The Word of God?

Neil Postman’s chapter on “The Judgment of Thamus” from his book Technopoly was a thought-provoking piece that called into question society’s acceptance of new technologies and their benefits and drawbacks.

Specifically, “The Judgment of Thamus” looks at Thamus’ reaction to Theus’ invention of writing as a discovery that will “create forgetfulness in the learners’ souls, because they will not use their memories; they will trust to the external written characters and not remember of themselves” (Plato in Postman, p. 4, 1992). Reading this excerpt brought to my mind a spiritual question that I have often grappled with, which has as much to do with the history of orality and literacy as with the history of my religion, Islam.

Muslim’s have a holy book called the Quran, which contains one hundred and fourteen surahs or chapters. The writing of the Quran is a point of controversy in the religion as it is recognized to be the word of God, however, with the loss of the oral culture among Muslims, the book was written and re-written which calls its authenticity into question. The Holy Prophet, Mohammad was similar to Luria’s illiterates in the sense that he could not read or write (Qara’i p. 23, 1997). The Holy Quran was revealed to the Prophet surah by surah over a period of several years. “After a surah or ayah was revealed, the Prophet (S), having memorized it himself, would communicate it to the people and recite it to the worthy among those who enjoyed his company. He would also ask them to memorize it” (Qara’i p. 23, 1997). Thus, the culture of orality was prominent in the times of the Prophet and served to immortalize the true word of God.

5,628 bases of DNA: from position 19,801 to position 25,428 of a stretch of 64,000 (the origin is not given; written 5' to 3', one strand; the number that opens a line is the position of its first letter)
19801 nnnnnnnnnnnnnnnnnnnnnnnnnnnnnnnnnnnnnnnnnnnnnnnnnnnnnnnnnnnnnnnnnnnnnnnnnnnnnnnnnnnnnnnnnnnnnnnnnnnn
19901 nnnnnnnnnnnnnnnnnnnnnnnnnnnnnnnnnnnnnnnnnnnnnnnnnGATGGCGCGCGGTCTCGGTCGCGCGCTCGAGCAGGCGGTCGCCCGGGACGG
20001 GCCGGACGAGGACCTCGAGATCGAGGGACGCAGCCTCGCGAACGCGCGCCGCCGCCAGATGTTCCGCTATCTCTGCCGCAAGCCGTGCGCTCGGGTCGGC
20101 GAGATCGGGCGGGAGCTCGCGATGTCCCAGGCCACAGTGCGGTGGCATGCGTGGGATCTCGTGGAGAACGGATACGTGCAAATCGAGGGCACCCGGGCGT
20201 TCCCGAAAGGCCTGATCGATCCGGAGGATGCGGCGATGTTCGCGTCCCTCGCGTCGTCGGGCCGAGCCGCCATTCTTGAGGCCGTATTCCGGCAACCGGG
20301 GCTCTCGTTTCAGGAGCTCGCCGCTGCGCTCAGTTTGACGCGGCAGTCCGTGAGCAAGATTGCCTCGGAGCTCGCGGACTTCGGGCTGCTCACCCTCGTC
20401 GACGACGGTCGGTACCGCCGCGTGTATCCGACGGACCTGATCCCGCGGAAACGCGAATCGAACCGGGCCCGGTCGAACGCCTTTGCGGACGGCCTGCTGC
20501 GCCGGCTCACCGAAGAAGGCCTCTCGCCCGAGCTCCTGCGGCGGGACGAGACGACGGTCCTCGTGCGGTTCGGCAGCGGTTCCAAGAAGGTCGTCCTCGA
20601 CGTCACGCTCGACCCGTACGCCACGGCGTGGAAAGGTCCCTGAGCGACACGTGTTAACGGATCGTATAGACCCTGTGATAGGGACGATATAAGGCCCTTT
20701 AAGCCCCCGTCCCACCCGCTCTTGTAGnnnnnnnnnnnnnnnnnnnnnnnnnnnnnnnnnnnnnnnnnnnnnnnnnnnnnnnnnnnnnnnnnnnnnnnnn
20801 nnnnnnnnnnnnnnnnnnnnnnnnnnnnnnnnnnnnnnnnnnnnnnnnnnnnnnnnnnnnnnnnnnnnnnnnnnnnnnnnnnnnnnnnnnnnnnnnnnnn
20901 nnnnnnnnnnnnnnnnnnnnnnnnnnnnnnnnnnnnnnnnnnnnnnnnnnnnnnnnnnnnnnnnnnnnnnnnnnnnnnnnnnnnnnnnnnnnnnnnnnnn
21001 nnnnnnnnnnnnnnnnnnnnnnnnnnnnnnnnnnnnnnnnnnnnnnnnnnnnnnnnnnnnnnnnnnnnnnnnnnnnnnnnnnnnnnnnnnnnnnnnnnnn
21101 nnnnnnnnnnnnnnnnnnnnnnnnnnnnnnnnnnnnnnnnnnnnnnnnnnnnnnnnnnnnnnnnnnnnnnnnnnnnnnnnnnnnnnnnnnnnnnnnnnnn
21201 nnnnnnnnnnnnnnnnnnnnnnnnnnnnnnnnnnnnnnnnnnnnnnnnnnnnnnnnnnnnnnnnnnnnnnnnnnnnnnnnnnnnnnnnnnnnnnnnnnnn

In Walter Ong’s text, Orality and Literacy, he discusses Lord’s discovery that singers are aware they can never sing the same song exactly alike, but will still protest that they are able to do so, word for word, line by line. “’Word for word, and line by line’ as Lord interprets (1960, p. 28), is simply an emphatic way of saying ‘like’” (Ong p. 59, 2002).  Ong discusses that the reason for this is because in the oral culture the word or line does not exist as the entity that we understand it to be in the literate culture. This idea was a point of contention in the history of the Quran’s development as well, because as it was taught by memory from the Prophet to chosen scholars, they too would substitute words that meant the same as other words but were not the words taught by the Prophet or those then that were committed to his memory by God himself. Like the singers who were aware they could not sing the same song exactly alike, the Prophet too was aware that his disciples may not be able to memorize the words exactly, so when confronted with a dispute between two oral scholars of the Quran, “the Prophet (S) ordered each of them to read; he listened to their reading and approved their different ways of reading” (Qara’i p. 26, 1997). This answer established that there were seven accepted memorizations of the Quran.